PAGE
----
They ride the ferry home. She's stressed. When she gets back to Montauk, she can't unchain her bike. Her fingers fumble and she can't concentrate. He comes up and says, "Remember my wife's birthday party?" I don't know what that means. I remember he couldn't open the lock at his wife's house. This lock combination is going to figure into the murder plot somehow. There's going to be a break in or theft, I'm sure.
He tells her he doesn't know what she thinks she's hiding, but he sees her pain. He thinks she's anything but easy to be with, but he says he likes that. Anyway, Noah insists on driving her home. She objects, because he has an emergency at his house. "There's always an emergency at my house. Which means there's never an emergency." She agrees to the ride. I smirk. I (being very immature) wish that there would be an emergency and that Cole is near death while she's out traipsing around with Noah and that she feels guilty forever and ever.
She gets in the car, in nervous reverie. I was hoping she wouldn't share with him, but it's inevitable. "I had a son." Had? He drowned, two years ago. He would have been 6 years old. He would have just been learning how to read. What was his name? Gabriel. What was he like? He laughed all of the time. She would wake up and he would be at the foot of their bed laughing. He couldn't believe that grown ups slept. She still wakes up, waiting for his laugh, but it doesn't come. Her house is so quiet. You know that solitude torments her. She admits "yes" she cuts herself sometimes, because it relieves the hurt. He winces.
She says that Cole has a tattoo of the angel Gabriel on his back and it's the first thing she sees every morning. It makes her want to die. Yikes. I hate that gigantic tattoo of Cole's too and I didn't even know what it was. If she told Cole how she felt, would he remove it or, at least, wear a doggone shirt?
Thinking of Cole, why hasn't he noticed the scars on her legs. Is that why she asked him to just hold her hand in the pilot, so his fingers wouldn't explore her thighs?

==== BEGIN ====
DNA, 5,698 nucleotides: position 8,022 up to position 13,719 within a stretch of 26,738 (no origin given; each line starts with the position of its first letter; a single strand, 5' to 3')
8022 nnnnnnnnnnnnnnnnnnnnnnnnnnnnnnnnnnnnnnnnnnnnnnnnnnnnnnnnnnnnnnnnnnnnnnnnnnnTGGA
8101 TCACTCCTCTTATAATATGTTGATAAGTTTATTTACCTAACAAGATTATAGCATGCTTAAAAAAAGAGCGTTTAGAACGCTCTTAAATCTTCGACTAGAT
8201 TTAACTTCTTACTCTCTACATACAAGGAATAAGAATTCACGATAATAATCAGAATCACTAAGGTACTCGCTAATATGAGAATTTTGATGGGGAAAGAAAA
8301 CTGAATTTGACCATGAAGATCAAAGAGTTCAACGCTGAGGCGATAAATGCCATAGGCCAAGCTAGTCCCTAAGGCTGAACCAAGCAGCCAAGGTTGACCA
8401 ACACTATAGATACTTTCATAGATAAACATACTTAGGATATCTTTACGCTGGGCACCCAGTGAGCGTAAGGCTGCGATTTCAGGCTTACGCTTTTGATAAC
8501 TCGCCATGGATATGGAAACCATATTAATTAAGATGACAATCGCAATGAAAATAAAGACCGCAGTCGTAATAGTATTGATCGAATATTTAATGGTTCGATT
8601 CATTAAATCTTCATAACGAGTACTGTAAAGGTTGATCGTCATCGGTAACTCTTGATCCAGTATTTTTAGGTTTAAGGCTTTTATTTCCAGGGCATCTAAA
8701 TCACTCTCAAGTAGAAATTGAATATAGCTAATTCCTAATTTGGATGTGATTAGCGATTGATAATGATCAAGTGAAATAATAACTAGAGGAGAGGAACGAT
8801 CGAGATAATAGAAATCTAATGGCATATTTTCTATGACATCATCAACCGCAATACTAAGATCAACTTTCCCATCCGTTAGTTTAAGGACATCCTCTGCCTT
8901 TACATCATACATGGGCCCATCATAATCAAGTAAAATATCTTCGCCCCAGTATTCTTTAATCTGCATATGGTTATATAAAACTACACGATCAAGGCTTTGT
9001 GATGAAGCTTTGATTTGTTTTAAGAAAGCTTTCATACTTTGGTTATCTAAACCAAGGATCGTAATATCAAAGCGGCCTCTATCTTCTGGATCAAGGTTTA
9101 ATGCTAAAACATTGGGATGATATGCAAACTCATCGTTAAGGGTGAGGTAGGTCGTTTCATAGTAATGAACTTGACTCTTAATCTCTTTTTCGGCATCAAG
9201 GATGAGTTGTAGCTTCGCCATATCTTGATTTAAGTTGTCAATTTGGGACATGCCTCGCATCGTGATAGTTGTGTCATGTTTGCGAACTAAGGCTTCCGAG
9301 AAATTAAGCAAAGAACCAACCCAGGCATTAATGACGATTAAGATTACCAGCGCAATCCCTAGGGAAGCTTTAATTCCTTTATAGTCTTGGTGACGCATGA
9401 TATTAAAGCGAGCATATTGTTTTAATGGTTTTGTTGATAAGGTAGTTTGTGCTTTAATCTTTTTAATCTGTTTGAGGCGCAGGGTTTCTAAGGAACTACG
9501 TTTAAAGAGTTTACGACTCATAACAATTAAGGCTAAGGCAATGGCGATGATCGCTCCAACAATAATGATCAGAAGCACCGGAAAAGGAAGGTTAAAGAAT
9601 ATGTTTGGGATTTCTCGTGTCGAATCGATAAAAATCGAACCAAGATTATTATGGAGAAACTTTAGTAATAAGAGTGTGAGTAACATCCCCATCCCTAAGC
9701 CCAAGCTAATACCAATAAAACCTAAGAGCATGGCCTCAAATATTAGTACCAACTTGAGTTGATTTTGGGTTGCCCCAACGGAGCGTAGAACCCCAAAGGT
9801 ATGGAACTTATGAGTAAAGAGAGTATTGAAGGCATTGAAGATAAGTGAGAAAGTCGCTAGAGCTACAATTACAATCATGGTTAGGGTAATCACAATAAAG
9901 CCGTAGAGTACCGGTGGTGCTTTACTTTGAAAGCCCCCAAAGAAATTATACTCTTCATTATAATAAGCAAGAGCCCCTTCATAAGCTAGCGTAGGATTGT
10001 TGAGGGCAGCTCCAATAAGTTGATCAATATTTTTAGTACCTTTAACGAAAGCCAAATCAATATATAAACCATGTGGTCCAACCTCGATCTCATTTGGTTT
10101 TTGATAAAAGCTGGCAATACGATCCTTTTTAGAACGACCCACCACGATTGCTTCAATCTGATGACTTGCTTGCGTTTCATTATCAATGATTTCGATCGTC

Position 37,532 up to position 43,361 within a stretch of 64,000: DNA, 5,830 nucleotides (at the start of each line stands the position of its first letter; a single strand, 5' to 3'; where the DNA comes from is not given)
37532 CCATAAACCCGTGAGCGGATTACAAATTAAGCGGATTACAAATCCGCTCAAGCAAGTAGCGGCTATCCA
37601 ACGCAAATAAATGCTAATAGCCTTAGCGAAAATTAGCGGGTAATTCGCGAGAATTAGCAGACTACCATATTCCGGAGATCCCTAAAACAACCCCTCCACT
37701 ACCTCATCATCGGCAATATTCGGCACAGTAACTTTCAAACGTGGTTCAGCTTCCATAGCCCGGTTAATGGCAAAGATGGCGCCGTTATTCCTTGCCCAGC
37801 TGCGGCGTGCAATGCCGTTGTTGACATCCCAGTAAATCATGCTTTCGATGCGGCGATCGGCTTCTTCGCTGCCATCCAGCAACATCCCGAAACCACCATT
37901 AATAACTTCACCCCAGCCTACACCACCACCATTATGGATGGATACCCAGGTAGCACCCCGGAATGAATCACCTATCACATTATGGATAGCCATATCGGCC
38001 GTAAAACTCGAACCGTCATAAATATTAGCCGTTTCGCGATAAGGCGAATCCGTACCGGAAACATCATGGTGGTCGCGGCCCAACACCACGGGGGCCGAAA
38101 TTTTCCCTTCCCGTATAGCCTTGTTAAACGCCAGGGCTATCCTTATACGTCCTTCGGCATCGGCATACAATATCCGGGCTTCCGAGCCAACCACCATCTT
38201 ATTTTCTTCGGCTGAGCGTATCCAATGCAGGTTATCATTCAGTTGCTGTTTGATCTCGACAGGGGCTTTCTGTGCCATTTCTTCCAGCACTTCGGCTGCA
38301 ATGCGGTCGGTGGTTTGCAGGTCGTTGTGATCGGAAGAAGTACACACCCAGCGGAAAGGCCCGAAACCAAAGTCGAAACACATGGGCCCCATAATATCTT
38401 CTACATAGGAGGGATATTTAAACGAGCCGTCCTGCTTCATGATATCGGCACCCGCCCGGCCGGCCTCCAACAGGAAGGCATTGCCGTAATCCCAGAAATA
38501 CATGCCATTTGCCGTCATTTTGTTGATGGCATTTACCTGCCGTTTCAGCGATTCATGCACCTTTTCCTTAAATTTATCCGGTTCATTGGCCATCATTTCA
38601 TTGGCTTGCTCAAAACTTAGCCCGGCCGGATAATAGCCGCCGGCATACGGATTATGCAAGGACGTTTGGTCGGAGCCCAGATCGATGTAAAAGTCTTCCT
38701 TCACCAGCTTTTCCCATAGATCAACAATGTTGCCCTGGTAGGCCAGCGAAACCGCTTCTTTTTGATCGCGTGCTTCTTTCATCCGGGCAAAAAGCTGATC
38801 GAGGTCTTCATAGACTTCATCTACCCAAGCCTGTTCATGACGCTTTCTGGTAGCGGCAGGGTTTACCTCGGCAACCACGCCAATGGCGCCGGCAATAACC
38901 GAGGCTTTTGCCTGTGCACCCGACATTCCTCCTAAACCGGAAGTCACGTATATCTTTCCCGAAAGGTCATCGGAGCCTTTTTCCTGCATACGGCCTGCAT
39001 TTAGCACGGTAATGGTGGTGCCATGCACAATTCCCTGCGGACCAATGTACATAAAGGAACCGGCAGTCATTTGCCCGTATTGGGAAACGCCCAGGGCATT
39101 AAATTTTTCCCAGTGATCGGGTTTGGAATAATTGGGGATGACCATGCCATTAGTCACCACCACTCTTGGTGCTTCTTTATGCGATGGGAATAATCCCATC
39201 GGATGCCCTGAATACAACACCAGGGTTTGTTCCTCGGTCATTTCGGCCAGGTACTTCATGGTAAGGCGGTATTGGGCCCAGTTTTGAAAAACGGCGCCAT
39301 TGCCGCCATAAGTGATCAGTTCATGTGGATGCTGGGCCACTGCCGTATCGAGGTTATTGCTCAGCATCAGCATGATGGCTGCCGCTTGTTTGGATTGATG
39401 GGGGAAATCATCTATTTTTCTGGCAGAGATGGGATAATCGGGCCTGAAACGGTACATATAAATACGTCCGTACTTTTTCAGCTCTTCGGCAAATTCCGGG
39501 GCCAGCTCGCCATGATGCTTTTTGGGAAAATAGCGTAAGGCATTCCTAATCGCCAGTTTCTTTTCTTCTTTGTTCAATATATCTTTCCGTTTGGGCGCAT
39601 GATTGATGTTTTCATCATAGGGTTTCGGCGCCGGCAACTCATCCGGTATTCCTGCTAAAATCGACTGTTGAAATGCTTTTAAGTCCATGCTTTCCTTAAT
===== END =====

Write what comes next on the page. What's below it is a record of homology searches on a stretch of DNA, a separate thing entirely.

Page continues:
As for the tattoo, well, that's the thing about Cole. He puts their son on display in many little ways, whether it's talking about the boy at the town hall meeting, after also announcing that his wife was born there. Or the way he wanted to go to his mom's house for lasagna on the boy's birthday and now that tattoo ... Maybe he got it when the kid was born, but I suspect not. He got it after the boy died, to show the world, when Allison's pain is private and, she thinks, more sacred. I can see how this pulls her away from Cole.
Noah is sympathetic. They get to her house. She is walking up the drive, but he forgot to give her her bike, in his trunk. He gets it and wants to know where Cole is. He's out of town, picking up a horse. They begin to kiss, to my chagrin. It's not said, but I know that Allison welcomes his company over the deathly quiet of her house. I guess that's why she stood outside of her house and decided to cater the party for the Butlers that night, rather than go inside alone.
They're in bed, Cole's bed. Throes of sex. Noah tells her to look at him. Her face is averted, head to the side. "Look at me," he repeats. She does. She doesn't laugh like Helen did. She looks up into his eyes, gasping, sighing, inhaling. I suppose she thinks he sees her raw, hurt and doesn't back away or tell her "let's make this a good day," like Cole did. But Cole also held her when she said she hurt. He said he knew, but didn't know how to make it stop. And she pushed him away and sought rough sex in response. With Noah she doesn't. She looks at him and welcomes the intimacy.